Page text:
Lazy Sunday CXXXVII: More Halloween Hijinks

I’m getting a late start tonight, as I’m recovering from last night’s Spooktacular.  It was a good night overall, though attendance was down somewhat from last year.  Still, we had tons of trick-or-treaters (they literally came by the truckloads, with kids dangling off of truck-pulled trailers), and some good music.  I’ll have a full rundown later this week.

For now, it’s HALLOWEEN!  As such, here’s a collection of some recent Halloween-related posts for your delectation:

Here’s hoping you all have a wonderful Halloween—and that I don’t get any more truckloads of trick-or-treaters, because I am all out of candy!

Happy Halloween!


Other Lazy Sunday Installments:


SubscribeStar Saturday: Spooktacular 2021 Preview

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It’s hard to believe, but tonight is another Spooktacular.  It’s technically the third Spooktacular, but it’s the second conducted from my front porch.  The very first “official” Spooktacular was held at a coffee shop in Darlington, South Carolina, in October 2019.  The following October, that coffee shop—along with many others—had shuttered during The Age of The Virus, or had not reopened for live performances.

As such, I decided to try something different:  instead of finding a venue to take me in, I made my home the venue.  I have a front porch that is just big enough to hold four musicians and their gear comfortably (albeit a tight comfort, like a college girl wearing yoga pants to her 8 AM class).

I’ve documented all of this elsewhere, but I will confess I am proud of myself for making it happen (with a follow-up front porch concert in May 2021, the TJC Spring Jam).  It’s not a completely original idea, but I’m glad I was able to turn a bad situation into an opportunity for everyone to have a good time.

Well, tonight is the big night, and I’m not sure what to expect.  Some of my major contributors are not able to attend this year, but my opening act, Jeremy and The Blissters (named in part for Jeremy Miles, no stranger to this blog), possess a dedicated following and should bring out a good crowd.  I’ve also heard from a number of folks who are coming tonight, so I think we will have a good crowd.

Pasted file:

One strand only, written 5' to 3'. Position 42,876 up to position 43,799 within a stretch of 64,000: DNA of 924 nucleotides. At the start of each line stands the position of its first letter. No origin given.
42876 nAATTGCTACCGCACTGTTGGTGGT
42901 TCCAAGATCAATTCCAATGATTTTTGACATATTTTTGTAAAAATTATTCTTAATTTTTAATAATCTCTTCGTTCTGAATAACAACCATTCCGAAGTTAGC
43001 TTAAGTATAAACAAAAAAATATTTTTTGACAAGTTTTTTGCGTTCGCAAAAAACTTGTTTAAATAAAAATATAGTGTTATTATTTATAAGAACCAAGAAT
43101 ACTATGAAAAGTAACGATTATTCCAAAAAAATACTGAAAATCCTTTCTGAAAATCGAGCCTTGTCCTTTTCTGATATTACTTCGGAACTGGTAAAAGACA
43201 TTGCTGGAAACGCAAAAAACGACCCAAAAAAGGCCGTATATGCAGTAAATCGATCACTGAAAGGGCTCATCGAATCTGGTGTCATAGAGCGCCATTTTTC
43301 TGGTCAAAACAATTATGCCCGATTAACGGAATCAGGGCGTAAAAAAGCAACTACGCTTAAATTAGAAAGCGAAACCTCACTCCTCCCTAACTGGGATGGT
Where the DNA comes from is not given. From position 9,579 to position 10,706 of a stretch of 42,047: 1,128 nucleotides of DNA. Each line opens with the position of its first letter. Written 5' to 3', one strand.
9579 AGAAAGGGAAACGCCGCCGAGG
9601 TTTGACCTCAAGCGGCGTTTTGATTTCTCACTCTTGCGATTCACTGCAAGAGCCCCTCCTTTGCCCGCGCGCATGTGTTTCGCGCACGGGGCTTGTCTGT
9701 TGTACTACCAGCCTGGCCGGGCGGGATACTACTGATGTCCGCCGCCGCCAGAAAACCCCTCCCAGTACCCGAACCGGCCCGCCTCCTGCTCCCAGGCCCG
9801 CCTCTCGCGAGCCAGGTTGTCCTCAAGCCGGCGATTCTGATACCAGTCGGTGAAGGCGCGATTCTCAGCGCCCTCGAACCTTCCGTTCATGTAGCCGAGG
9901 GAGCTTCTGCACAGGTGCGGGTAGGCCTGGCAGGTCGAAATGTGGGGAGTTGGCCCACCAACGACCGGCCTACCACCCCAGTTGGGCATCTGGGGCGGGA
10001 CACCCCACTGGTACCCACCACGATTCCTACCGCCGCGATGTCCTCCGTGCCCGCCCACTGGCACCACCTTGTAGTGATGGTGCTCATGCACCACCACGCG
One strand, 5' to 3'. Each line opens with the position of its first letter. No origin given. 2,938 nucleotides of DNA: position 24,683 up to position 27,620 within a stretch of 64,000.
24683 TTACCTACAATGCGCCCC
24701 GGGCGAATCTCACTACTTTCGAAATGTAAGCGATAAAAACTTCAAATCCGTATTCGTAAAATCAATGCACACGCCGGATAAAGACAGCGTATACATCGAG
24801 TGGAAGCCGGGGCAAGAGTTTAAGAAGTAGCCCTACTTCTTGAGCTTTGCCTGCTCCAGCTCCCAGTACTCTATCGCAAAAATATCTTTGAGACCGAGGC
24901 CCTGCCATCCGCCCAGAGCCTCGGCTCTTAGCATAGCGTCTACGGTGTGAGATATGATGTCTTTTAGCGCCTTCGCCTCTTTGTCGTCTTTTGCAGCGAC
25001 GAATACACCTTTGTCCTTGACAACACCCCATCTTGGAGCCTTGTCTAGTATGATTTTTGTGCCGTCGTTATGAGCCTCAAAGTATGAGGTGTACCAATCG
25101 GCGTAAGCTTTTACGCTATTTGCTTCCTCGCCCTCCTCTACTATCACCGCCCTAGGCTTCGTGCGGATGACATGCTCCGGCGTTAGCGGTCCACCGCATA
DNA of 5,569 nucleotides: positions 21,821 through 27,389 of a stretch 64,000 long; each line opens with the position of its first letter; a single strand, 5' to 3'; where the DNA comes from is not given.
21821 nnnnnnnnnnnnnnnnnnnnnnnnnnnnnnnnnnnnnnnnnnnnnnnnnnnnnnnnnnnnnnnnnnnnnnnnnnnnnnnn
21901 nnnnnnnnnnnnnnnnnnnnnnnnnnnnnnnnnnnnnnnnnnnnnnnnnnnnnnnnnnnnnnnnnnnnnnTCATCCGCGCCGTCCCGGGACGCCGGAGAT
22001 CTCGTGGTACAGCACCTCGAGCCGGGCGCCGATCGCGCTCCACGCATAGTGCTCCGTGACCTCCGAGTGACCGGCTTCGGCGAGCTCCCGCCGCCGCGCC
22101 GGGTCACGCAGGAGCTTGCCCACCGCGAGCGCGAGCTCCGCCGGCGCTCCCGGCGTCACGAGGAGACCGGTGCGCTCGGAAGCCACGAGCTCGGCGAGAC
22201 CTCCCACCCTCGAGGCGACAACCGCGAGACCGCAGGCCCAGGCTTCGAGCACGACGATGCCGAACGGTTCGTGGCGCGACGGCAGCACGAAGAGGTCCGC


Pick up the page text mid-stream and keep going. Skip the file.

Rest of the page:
All that said, I have the inside scoop on what’s going down tonight, and big crowd or not, it’s going to be a fun time.

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Supporting Friends Friday: Son of Sonnet

The other day I wrote about Quiz Bowl, and briefly mentioned my glory days on middle school Academic Team.  Some things about ourselves never change—I’m coaching quiz bowl over twenty years later—but many, thankfully, do.

For me, an important change is my attitude towards poetry.  As a doughy middle schooler, I thought poetry was terrible.  To my chubby past self’s credit, a great deal of what is presented as poetry is terrible.  Indeed, much of it is worse than bathroom stall doggerel, which at least has to rhyme; possess a sense of rhythm; and be funny.

My appreciation for poetry began to turn around sometime in high school, and continued through college, but even after I started writing my own songs, I still mostly thought poetry was garbage, even as I snapped along politely while waiting my turn to play at various open mic nights.  A few important people helped change my mind:  Jeremy Miles; the folks at Dragon Common Room; and the subject of today’s Supporting Friends FridaySon of Sonnet.

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TBT^2: Happy Halloween!

Another Halloween is nearly here!  This year, Halloween falls on a Sunday, which has thrown everyone into a state of chaos trying to figure out when to trick-or-treat (the correct answer is “Saturday”).

October always passes by so quickly, no matter how much I try to savor the season.  Predictably, it’s gotten warmer here again after a week or so of blissfully autumnal weather, though the forecast for the Spooktacular is looking appropriately cool.  If it gets cool enough, I’ll brew some coffee and make some hot chocolate for guests.  As long as it doesn’t rain, I’m happy!